When A Doll’s House was first performed in 1879, the central character of Nora Helmer caused a sensation. A woman who walked out on her husband and three children seemed so outrageous that many could not accept it. Many people went to see A Doll’s House just to find out what happened next, and when Nora reappeared at the end of the play after tor her husband and children, she explained that it must have been a dream and that she would be staying at home to look after her family.
A few days before A Doll’s House opened, Henrik Ibsen had written in his diary: ‘First performance of A Doll’s House… It went well. ‘ But he did not know how well until three days later when A Doll’s House was performed for an audience consisting mainly of women, who applauded so much that they stopped the action on stage. When A Doll’s House opened in London in 1879, there were both cheers and hisses from different parts of the audience.
The Times critic wrote: ‘The woman who has walked out on her husband and children is a monster, not a heroine. ‘ A few years later, A Doll’s House was the first Ibsen play to be performed in America. A critic wrote: ‘Nora Helmer is every young woman of twenty-two who desires to leave her housekeeping duties for a life of irresponsible pleasure. ‘ In some countries, A Doll’s House caused even more sensation because it was forbidden by law.
A year after an authorized French translation had been printed, A Doll’s House appeared as a serialized story in several issues of the radical newspaper La Fronde. When Henri III read it he said that, despite its literary merit, A Doll’s House must never appear again in France. A Doll’s House was also banned in Russia, but a few years later the ban was removed and A Doll’s House was allowed to be performed there. A translation of A Doll’s House appeared in Russia before it had been translated into any other language.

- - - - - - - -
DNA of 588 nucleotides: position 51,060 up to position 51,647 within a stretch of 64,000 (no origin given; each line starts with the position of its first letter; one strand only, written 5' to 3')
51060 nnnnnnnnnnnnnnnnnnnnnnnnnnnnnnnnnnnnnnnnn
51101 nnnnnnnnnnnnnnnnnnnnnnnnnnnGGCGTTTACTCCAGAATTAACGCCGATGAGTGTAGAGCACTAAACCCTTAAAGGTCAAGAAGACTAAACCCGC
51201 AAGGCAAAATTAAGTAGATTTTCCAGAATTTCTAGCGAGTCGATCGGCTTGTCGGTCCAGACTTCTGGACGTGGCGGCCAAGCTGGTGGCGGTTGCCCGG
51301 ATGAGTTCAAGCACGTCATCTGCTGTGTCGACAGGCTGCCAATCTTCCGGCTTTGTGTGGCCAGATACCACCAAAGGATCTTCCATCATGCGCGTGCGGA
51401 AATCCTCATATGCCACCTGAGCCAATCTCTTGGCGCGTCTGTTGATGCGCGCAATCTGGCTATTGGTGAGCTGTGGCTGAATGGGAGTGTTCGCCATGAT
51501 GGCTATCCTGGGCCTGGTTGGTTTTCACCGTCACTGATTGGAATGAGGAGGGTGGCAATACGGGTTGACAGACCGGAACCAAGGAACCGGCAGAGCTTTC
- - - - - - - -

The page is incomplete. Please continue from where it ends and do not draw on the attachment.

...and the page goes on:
A Doll’s House became very popular in Italy, even though most Italians could not understand Ibsen’s words because A Doll’s House was not translated into Italian until twenty-five years later. A year after A Doll’s House opened, Ibsen wrote another play called Ghosts. Its main character is a woman called Mrs. Alving who tells her son that she wishes she had never married his father because he has made her life miserable by drinking far too much. A year after A Doll’s House opened, Ibsen wrote another play called Ghosts.
Its main character is a woman called Mrs. Alving who tells her son that she wishes she had never married his father because he has made her life miserable by drinking far too much. A few years later, A Doll’s House was performed in Russia even though A Doll’s House had been banned for fourteen years. A critic said of A Doll’s House: “It must be bad if it could not even please the French. ” A few months later, an Italian journalist wrote about A Doll’s House: ‘It will always remain unforgettable.